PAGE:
"Rates are currently struggling to break a long term technical level we've seen numerous times in the past 5 years. We approached this level and rejected it in late 2011, we were able to actually break through it in mid to late 2012 for all time lows in rates, but we held those levels for the last half of that year and when we moved above the technical levels we are testing now, we moved above it quickly. We have since tested these levels in April of 2013, January of 2015 and from February of this year through today. We have not convincingly broke the level of resistance we are currently fighting and knowing whether we can break through it with conviction or if we will bounce of it in the wrong direction for rates is anyone's guess. I'd take the cautionary approach here and lock any and all loans closing within 30 days. Especially if they have been in process for a week or two and seen substantial improvements from the day they applied. Things could get better, but history also shows they could get worse quickly." -Steve Chizmadia, Mortgage Advisor, Finance of America Mortgage, LLC.
"I've been advising locking all week for shorter duration (30 days or less). We've had nice gains in price and rate plus next week is the FOMC meeting. We tend to see some bond selling in the couple of days leading up to the announcement. Better to have locked when you should have floated, than floated when you should have locked. With that said, all of my 30+ day closings are floating right now." -Matt Hodges, Charlottesville Sales Manager, Presidential Mortgage Group
Today's Best-Execution Rates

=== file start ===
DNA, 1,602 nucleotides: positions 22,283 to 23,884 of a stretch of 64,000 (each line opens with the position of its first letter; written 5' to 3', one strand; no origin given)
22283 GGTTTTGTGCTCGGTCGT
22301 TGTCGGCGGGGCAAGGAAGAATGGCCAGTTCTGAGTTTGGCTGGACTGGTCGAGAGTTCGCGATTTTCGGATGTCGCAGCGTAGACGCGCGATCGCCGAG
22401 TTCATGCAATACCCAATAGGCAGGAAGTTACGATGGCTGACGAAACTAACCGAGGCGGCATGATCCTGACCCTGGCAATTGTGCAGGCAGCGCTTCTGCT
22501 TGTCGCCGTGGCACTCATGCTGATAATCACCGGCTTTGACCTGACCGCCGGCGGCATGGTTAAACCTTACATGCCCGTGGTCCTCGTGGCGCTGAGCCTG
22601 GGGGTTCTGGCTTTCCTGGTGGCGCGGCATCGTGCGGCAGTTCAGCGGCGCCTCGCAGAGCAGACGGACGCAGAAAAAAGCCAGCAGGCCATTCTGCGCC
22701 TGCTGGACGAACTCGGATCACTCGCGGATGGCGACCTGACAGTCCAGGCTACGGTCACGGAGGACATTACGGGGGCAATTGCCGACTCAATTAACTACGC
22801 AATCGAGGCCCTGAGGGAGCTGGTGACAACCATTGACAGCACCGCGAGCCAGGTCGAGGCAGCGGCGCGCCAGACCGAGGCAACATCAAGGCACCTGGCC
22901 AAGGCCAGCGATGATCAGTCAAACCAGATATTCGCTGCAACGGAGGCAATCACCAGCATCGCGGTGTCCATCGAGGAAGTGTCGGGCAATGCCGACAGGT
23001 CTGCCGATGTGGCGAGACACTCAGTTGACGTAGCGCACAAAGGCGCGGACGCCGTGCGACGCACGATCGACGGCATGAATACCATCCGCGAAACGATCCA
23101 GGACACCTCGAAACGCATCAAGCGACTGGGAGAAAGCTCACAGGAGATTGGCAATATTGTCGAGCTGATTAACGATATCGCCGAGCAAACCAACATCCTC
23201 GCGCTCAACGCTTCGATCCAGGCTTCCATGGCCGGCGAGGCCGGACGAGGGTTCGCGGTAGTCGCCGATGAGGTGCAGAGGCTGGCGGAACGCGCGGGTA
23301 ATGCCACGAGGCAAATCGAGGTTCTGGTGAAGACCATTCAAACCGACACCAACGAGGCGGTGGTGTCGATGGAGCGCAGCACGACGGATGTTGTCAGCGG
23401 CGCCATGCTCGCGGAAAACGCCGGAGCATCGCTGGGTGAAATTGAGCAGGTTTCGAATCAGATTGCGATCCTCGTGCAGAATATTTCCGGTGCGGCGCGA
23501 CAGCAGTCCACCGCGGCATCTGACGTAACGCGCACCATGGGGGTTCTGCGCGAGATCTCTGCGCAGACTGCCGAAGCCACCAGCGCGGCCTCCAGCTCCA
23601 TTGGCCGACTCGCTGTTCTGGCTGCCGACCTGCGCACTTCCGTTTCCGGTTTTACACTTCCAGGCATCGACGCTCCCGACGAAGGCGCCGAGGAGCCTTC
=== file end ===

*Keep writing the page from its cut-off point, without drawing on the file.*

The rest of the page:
- 30YR FIXED - 3.625%
- FHA/VA - 3.25%-3.5%
- 15 YEAR FIXED - 3.00%
- 5 YEAR ARMS - 2.75 - 3.25% depending on the lender
Ongoing Lock/Float Considerations
- Markets are primarily concerned with the timing of the Fed's second rate hike (after they first hiked in December 2015)
- After bottoming out fairly close to all-time lows in February, rates have been in an increasingly narrow range just above all-time lows
- Fed hike expectations come and go, creating volatility within that low, narrow range. Things won't get serious until we actually break out of that range.
- After fears increased that the Fed would hike in June, the current flavor of the month is that they'll hold off until at least July. This has helped rates move back toward the lower end of that long term range. These have historically been good locking opportunities in 2016 (because rates tend to rise back toward the higher end of the range shortly after hitting the lower end). That trend won't continue forever, but until it is broken, it provides a useful way to know how advantageous current rates are, relative to other recent offerings.
- As always, please keep in mind that the rates discussed generally refer to what we've termed 'best-execution' (that is, the most frequently quoted, conforming, conventional 30yr fixed rate for top tier borrowers, based not only on the outright price, but also 'bang-for-the-buck.' Generally speaking, our best-execution rate tends to connote no origination or discount points--though this can vary--and tends to predict Freddie Mac's weekly survey with high accuracy. It's safe to assume that our best-ex rate is the more timely and accurate of the two due to Freddie's once-a-week polling method).